Health-related quality of life for people aged 65 and over
Last updated 30 July 2019 - see all updates
1. Main facts and figures
- between 2012/13 and 2016/17, the average health-related quality of life score for people in England aged 65 and older increased from 0.726 to 0.735 (on a scale of 0 to 1, with 1 representing full health)
- in 2016/17, the average health-related quality of life score was highest in the Other Asian ethnic group (0.805), and lowest in the White Gypsy and Irish Traveller ethnic group (0.509)
- the Other Asian ethnic group had the highest average health-related quality of life score every year since 2012/13, while the White Gypsy and Irish Traveller group had the lowest score in every year except one
The ethnic categories used in this data
This data uses 18 standard ethnic groups based on the 2011 Census:
- English/Welsh/Scottish/Northern Irish/British
- Gypsy, Traveller or Irish Traveller
- Any other White background
Mixed/Multiple ethnic groups:
- White and Black Caribbean
- White and Black African
- White and Asian
- Any other Mixed/ Multiple ethnic background
- Any other Asian background
- Any other Black/African/Caribbean background
Other ethnic group:
- Any other ethnic group
2. Average health-related quality of life score for people aged 65 and older
|Mixed White/Black African||0.667||0.763||0.691||0.744||0.720|
|Mixed White/Black Caribbean||0.704||0.733||0.713||0.690||0.717|
Download table data for ‘Average health-related quality of life score for people aged 65 and older’ (CSV) Source data for ‘Average health-related quality of life score for people aged 65 and older’ (CSV)
Summary of Health-related quality of life for people aged 65 and over Average health-related quality of life score for people aged 65 and older Summary
The GP Patient Survey is the major survey of patient experience of GP services in England.
In 2016/17, around 2.15 million surveys were sent out and around 808,000 responses were received.
Respondents can complete the survey by post, online or by phone. They can request a questionnaire in a different language, in braille or online using sign language.
The health-related quality of life questions in the survey are from the EQ-5D questionnaire, a standard instrument for measuring overall health developed by the EuroQol group of researchers.
Respondents answer 5 questions on their health, covering mobility, self-care, usual activities, pain and discomfort, and anxiety and depression). Their answers are scored numerically from 1 to 5, with 1 being no health issues and 5 being the worst score. They are also asked to mark their health status on the day of the interview as a point on a graph with a vertical scale of 0 to 100, with 100 equivalent to perfect health. These scores are then converted to a single index value which takes a maximum score of 1 (full health).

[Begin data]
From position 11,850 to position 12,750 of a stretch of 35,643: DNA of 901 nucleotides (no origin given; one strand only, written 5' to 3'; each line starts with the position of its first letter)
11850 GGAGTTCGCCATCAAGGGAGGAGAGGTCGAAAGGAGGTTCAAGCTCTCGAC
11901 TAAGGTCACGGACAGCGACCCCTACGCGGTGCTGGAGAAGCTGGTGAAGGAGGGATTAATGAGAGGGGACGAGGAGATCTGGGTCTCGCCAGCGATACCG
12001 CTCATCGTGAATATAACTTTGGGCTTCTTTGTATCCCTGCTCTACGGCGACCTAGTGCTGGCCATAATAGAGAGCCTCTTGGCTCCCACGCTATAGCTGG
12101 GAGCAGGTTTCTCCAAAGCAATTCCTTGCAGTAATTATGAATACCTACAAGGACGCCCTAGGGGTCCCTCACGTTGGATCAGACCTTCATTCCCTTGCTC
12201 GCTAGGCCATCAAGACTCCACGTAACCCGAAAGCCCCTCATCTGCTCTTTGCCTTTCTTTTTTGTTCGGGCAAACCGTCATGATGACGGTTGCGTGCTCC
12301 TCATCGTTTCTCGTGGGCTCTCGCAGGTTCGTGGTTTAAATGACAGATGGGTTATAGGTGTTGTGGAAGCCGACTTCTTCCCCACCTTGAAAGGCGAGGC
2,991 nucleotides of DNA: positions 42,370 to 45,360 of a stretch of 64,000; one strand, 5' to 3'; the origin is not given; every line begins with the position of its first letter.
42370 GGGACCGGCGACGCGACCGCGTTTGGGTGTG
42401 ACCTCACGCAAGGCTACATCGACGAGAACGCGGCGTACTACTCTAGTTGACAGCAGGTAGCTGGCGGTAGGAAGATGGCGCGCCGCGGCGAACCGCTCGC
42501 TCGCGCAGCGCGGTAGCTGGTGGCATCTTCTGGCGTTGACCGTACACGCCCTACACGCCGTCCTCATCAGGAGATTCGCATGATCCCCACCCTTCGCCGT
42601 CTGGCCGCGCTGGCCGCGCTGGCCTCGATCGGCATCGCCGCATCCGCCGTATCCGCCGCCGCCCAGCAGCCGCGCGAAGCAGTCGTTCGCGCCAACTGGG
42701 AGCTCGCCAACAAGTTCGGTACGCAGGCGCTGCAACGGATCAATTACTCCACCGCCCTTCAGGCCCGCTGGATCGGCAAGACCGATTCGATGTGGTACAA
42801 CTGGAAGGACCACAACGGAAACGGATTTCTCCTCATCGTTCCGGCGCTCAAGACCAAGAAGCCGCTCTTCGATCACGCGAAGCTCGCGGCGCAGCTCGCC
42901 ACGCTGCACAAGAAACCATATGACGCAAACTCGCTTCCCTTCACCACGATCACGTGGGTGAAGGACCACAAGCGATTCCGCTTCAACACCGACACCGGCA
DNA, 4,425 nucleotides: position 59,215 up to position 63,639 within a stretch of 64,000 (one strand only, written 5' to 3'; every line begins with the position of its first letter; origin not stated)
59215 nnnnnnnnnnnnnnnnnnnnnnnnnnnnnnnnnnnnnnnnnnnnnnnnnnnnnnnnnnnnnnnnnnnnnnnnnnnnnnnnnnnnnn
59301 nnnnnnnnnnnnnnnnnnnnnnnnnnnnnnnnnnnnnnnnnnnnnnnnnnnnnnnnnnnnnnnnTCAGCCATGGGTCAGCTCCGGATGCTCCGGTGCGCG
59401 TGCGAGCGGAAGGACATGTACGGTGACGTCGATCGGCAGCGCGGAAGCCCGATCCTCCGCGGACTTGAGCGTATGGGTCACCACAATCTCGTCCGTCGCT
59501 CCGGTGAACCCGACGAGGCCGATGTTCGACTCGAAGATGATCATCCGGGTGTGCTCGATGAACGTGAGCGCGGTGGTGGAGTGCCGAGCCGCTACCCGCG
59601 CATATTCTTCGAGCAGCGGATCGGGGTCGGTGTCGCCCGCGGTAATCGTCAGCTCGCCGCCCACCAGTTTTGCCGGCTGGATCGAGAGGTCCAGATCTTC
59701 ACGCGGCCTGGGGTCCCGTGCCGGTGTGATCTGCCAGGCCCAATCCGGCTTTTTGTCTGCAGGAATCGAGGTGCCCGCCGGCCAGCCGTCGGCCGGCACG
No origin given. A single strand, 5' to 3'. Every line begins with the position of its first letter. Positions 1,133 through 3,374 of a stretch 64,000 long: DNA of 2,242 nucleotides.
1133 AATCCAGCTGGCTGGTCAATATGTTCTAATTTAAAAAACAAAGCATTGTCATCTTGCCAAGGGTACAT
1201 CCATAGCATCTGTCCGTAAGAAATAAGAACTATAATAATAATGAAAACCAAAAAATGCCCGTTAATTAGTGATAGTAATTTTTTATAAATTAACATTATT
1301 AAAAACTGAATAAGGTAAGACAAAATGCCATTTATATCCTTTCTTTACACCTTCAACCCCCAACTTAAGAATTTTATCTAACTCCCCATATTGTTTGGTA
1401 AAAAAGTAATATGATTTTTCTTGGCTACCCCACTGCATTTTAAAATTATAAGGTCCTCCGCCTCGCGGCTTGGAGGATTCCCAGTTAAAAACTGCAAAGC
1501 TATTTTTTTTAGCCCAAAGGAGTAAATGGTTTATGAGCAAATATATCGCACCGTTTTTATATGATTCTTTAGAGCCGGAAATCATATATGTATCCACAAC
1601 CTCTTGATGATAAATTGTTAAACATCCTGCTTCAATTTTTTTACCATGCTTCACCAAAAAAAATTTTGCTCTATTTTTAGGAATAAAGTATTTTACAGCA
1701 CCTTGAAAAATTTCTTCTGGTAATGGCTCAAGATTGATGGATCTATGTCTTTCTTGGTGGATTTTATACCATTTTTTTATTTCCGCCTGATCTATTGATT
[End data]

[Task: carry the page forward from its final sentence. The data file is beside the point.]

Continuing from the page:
The average of the EQ-5D score has been calculated for each ethnic group, based on all valid responses from older people taking part in the survey (and where there was a valid record of the local authority area in which they lived).
See the EQ-5D-5L user guide for more information about the EQ-5D measure
Weighting is used to adjust the results of a survey to make them representative of the population and improve their accuracy. For example, a survey which contains 25% women and 75% men will not accurately reflect the views of the general population, which we know has an even 50/50 split.
Statisticians rebalance or ‘weight’ the survey results to more accurately represent the population being studied (in this measure, GP patients). This helps to make them more reliable.
Survey weights are usually applied to make sure the survey sample has broadly the same gender, age, ethnic and geographic make up as the population.
Read more about weighted data on the GP Patient Survey website.
Confidence intervals are calculated around estimates of average health status score and these should be considered when interpreting results. You can see the 95% confidence intervals if you download the data.
Based on the GP Patient Sur
4. Data sources
Type of data
Type of statistic
Public Health England
Purpose of data source
1 in 5 people are over 65 and this is set to rise to 1 in 3 by 2033.
Older people are the biggest users of health and social care, and often have the most complex needs, longer-term conditions, and functional, sensory or cognitive impairments.
Dementia also accounts for more expenditure than heart disease and cancer combined.
This data will help provide a greater focus on preventing ill health, preserving independence and promoting well-being in older people. This is key to keeping systems functioning and to ensure that the needs of this large group of users are addressed.
Type of data
Type of statistic
Purpose of data source
Feedback from patients on their experience, treatment and care is an important source of information for helping local clinicians and managers to improve the quality of service design and healthcare.
The GP patient survey (GPPS) responses used for this measure offer healthcare providers insights that can help improve GP surgeries and the services the provide.
5. Download the data
This file contains: Measure, Time, Ethnicity, Age Bracket, Value, Unweighted respondents, Confidence intervals